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Ginger Snaps Back: The Beginning (2004)



The third film in the satisfying Ginger Snaps trilogy is the least successful, but still stands heads and tails above most contemporary werewolf yarns. An attempt to piece together, define, and finally explain the Fitzgerald sister's mythology, Ginger Snaps Back repeats too many elements of its predecessors and travels in too many narrative directions, but still retains a majority of the dependable acting, suspense, and stunning visuals of the franchise.

Ginger Snaps Back throws Ginger and Brigitte Fitzgerald into a nineteenth century setting with little preliminary explanation or reasoning. It's a transition that some fans may find jarring, to say the least. The film begins with the sisters traveling the pioneer countryside by horseback. When they suddenly find themselves stranded in the woods, they are rescued by a Native American hunter. Brigitte and Ginger soon find themselves the unwanted guests at a mostly abandoned fort in the middle of the woods. One guess as to what's happened to a majority of the fort's previous inhabitants.

Werewolf films are well-suited to period-piece drama because, like vampire films, they carry the weight of long-standing mythologies and lore. Ginger Snaps Back, in its setting, is quite successful. The production design by Todd Cherniawsky is absolutely stunning, with snow banks and festering wooden gates providing a sense of claustrophobic dread that is missing in the previous Ginger films. Visually, the film spanks its predecessors.

The plot, unfortunately, is a muddled rehash of the original film's story. Ginger is bitten, and Brigitte must defend her sister, attempt to find a cure, and hide her sister's ailment from the suspicious pioneers. Ginger becomes hard to handle, and her sister is forced to make choices that may destroy them both. Basically, it's the same old story, dressed up in fancy clothes.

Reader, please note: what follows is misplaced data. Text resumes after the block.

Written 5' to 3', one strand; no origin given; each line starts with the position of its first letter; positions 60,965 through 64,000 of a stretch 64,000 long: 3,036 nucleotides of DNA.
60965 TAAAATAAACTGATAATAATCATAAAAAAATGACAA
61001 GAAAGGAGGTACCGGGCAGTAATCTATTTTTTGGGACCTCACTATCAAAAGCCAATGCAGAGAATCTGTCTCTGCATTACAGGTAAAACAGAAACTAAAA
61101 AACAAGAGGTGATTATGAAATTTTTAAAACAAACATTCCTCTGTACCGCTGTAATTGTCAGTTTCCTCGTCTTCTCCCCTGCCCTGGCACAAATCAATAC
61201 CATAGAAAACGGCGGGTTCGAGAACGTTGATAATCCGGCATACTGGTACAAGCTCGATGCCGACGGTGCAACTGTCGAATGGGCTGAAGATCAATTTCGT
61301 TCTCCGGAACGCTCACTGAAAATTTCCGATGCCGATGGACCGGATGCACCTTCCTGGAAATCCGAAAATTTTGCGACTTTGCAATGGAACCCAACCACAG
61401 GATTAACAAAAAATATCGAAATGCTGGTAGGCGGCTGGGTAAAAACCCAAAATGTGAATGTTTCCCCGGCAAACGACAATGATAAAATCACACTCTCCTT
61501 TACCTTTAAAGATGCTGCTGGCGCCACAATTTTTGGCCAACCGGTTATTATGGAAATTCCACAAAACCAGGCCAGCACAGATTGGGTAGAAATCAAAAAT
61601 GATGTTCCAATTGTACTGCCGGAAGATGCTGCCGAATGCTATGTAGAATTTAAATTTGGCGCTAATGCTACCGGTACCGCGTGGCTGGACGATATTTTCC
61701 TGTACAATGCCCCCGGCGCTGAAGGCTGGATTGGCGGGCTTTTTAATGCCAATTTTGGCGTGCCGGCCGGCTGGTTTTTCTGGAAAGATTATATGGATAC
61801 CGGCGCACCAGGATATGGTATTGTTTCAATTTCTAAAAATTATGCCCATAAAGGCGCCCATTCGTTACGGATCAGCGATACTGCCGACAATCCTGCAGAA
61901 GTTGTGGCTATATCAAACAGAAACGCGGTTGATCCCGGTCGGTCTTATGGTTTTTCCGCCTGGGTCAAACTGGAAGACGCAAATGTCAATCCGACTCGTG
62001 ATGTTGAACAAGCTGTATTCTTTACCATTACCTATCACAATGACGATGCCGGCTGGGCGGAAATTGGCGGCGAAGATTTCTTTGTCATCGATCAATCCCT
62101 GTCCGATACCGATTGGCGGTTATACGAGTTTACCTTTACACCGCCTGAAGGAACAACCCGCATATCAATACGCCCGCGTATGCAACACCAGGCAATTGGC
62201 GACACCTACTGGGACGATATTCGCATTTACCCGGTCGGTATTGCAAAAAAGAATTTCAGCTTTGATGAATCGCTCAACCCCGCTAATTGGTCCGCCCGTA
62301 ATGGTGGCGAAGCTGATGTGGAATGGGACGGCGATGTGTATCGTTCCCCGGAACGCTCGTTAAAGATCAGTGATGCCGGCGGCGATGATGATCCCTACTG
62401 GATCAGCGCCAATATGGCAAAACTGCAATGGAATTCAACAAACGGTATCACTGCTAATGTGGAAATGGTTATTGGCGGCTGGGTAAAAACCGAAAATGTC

The acting by leads Katherine Isabelle and Emily Perkins is first rate, as it has been throughout this engrossing series. Unfortunately, the supporting cast is weak and uninspired. There's a sweet-natured sheriff willing to stick his neck out for the sisters, an overbearing preacher hell-bent on proving the girls are against God and nature, a hard-boiled military-type, and a weak, spooked youngster.

The only exciting new character is the Hunter, the Native American who saves the Fitzgerald sisters from death in the woods. He provides the film with a much-needed does of mystery and suspense. He unravels the sister's legacy and sacrifices a great number of things in order to educate Brigitte and Ginger about their destiny.

Destiny is a thread that runs rampant throughout each of the Ginger Snaps films and is all the more prevalent in this entry. In fact, the definition of destiny is the main reason behind this film's setting. But destiny has also raised questions throughout the series that are finally answered here: Why are Brigitte and Ginger cursed by the lycanthrope? Do the sisters control this curse? What is the role of their ancestors in their modern-day fate?

The film's mysteries are interesting, but are also convoluted by subplots that run rampant and take up too much of the film's running time. Whereas the previous films focused on the deadly and harrowing transformation from human to werewolf, mixing traditional lore and modern mythology as metaphor for adolescence and its repercussions, Ginger Snaps Back relies too heavily on its plot, for the most part leaving the character development behind.

The film is so concerned with tying up loose ends that the Fitzgerald sisters almost seem like bystanders. At least until the last act of the film, at which point they finally become the proactive, spunky sisters we've come to know. My only complaint about their characterizations: the dialogue. Brigitte and Ginger spend most of the film speaking as though they are in the 21st century, not in the old west. Dialogue that was once realistic and refreshing now seems out of place. It's an unfortunately noticeable flaw.

Ginger Snaps Back was filmed back-to-back with Ginger Snaps 2, and therefore benefits from that film's outstanding creature design. The wolves in this film--and there are a *lot* of them--are menacing, hairy creations of the highest order. Ginger Snaps Back and Ginger Snaps 2 contain the best wolf designs I've yet to see in a werewolf film. And that's saying a lot.

Although not as fulfilling as the previous entries, fans of the first Ginger Snaps will probably find this film, at its most basic levels, a bit more digestible than Ginger Snaps 2. It features a quicker pace and more fantastic gore than the second film, as well as an interesting setting. It also provides Ginger aficionados with a lot of the answers they've been searching for. And, even though it's not completely successful, Ginger Snaps Back manages to be an asset to the series, not a drain. But, as far as more sequels are concerned, let's hope this is the last full moon for Ginger and Brigitte. The series exists as a nearly flawless trilogy into which werewolf fans can really sink their teeth. It'd be a shame to let the flaws of Ginger Snaps Back become the standard as opposed to the exception.